Anyone Can Succeed in Academics. Here’s How.

Tutors for All achieves huge gains in Literacy with a new approach to learning. This fall, T4A debuted our “Meta-Cognitive Framing Activities” approach for the Massachusetts General Hospital (MGH) Youth Scholars Program. The participating Youth Scholars are Boston Public High School students. Students who took part in the program grew an average of three grade levels in reading comprehension from Spring 2013 to the December 2013, the equivalent of getting three years of education in one calendar year. The following is adapted from the final report we submitted to MGH’s Center for Community Health Improvement in December 2013 detailing the results of the program:

“Traditional discourses about improving student performance focuses on increasing standards and providing high-level coursework. However, while providing quality content area instruction is essential, there is little evidence to suggest that this–in and of itself–can lead to the gains in high school and college degree attainment for which we are striving. Therefore, recent research has begun to look toward other nonacademic factors that play a role in a Scholar’s schooling experiences. These nonacademic factors, often called “noncognitive factors”, such as persistence, self-regulation, motivation, work habits, organization, and learning strategies, have been shown to have a demonstrated effect on education outcomes.” (Farrington et al., 2012) (Emphasis added.)

Source: University of Chicago Consortium on Chicago School Research, Literature Review, June 2012

Source: University of Chicago Consortium on Chicago School Research, Literature Review, June 2012

In response to the growing body of research that highlights the importance of non-academic factors such as academic mindset and self-regulating academic strategies in student success, Tutors for All designed a new tutorial format to directly address these “non-cognitive factors” alongside direct skills-based instruction. Our tutors are trained and equipped to enable their students to move from being passive recipients of academic content to becoming active, conscientious, and productive scholars.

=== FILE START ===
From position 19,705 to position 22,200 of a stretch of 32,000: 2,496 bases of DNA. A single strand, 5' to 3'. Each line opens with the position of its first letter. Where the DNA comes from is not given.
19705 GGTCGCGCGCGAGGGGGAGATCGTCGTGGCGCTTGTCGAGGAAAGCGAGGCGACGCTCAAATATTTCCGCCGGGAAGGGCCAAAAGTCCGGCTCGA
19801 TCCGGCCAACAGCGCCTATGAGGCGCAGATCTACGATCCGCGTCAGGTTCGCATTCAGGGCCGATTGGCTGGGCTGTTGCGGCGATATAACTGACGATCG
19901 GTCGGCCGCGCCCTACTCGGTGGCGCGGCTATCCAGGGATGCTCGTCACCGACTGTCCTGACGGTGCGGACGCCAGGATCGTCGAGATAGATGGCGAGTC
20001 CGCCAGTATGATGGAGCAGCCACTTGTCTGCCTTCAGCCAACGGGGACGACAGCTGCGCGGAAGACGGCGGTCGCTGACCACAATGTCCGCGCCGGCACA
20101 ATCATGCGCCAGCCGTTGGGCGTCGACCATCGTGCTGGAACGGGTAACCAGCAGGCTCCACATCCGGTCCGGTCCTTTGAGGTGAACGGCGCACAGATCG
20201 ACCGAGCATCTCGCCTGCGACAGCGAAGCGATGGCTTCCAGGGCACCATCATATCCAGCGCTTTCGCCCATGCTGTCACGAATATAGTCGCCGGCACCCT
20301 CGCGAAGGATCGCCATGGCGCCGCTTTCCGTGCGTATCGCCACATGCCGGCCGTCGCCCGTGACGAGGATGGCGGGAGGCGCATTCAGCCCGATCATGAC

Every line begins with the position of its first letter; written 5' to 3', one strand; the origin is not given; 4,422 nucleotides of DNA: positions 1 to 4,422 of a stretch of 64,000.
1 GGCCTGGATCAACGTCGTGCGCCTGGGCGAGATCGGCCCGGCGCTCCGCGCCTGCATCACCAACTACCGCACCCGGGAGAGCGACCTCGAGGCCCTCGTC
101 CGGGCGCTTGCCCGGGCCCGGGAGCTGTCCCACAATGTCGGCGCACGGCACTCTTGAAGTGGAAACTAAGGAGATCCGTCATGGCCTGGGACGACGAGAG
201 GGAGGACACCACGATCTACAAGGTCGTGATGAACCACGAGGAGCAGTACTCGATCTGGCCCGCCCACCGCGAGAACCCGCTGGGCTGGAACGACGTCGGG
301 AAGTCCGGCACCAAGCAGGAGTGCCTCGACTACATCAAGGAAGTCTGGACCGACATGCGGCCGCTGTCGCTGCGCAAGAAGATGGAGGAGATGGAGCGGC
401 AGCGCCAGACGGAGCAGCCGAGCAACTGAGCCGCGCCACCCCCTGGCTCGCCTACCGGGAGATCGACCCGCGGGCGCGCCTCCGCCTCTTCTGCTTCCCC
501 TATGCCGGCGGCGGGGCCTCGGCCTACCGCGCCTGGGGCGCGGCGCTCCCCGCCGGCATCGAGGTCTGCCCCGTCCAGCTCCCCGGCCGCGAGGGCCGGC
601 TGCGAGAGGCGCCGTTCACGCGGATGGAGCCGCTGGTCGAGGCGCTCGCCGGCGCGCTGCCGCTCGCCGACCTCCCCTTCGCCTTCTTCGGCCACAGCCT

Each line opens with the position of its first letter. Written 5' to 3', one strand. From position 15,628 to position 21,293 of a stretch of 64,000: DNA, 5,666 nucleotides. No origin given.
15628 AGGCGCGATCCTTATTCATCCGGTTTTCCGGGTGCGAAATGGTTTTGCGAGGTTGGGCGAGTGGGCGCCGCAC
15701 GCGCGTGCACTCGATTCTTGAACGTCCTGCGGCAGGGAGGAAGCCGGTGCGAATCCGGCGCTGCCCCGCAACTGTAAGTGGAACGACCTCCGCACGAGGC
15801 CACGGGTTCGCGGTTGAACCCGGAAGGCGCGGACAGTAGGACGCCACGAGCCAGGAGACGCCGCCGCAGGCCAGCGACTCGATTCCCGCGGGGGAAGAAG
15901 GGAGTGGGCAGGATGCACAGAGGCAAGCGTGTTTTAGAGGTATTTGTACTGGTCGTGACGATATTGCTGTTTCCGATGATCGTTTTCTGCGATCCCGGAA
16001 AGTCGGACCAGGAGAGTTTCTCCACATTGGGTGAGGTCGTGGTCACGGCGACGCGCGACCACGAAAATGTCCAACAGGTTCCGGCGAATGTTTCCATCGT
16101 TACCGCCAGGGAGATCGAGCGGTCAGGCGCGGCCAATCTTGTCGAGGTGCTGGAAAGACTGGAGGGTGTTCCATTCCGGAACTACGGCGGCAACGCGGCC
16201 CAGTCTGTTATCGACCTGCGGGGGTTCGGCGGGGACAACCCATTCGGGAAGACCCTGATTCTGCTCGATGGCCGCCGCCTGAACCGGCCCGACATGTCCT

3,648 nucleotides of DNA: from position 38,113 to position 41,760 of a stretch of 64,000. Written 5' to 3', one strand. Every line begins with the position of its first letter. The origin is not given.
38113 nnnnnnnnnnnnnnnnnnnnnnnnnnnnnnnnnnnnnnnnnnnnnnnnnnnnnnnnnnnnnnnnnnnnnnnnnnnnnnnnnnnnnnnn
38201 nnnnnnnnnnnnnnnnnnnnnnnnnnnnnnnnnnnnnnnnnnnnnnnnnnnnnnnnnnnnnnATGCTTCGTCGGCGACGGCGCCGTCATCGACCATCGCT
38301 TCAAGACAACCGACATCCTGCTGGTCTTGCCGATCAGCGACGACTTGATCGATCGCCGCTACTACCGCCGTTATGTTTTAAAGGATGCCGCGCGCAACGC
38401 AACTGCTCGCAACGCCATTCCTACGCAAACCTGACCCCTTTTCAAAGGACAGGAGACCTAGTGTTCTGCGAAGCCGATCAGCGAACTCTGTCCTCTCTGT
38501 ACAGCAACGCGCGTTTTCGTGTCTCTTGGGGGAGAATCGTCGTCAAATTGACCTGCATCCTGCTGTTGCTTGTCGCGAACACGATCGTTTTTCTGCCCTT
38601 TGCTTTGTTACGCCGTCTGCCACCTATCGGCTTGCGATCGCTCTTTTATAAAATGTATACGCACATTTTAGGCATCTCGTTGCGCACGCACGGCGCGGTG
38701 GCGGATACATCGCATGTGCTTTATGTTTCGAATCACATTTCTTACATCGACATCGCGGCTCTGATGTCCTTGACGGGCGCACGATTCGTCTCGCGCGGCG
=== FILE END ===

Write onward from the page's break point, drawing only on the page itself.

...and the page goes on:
This semester at our MGH program, all tutorials were focused around a ‘Metacognitive Framing Activity’ (MFA). The MFA’s are strategies designed to help students internalize knowledge and self-regulate learning. While the MFA’s primarily provide examples for how they may be used to supplement the acquisition of literacy skills, they can be modified to support learning in other content areas. MFA concepts include: Think Aloud, Visualization, and Three-Step-Reading. Tutors and students integrated these activities into their sessions as they read a section of the student’s text book, reviewed the students notes, or other provided classroom material that addresses the content students need to learn. The second section of the tutorial, the skills section, would then use the MFA to practice whatever skill/assignment/project/problem that student is struggling with a specific content area. For students struggling with Reading Comprehension the results were tremendous. Click the graph for a larger view of the specific numbers: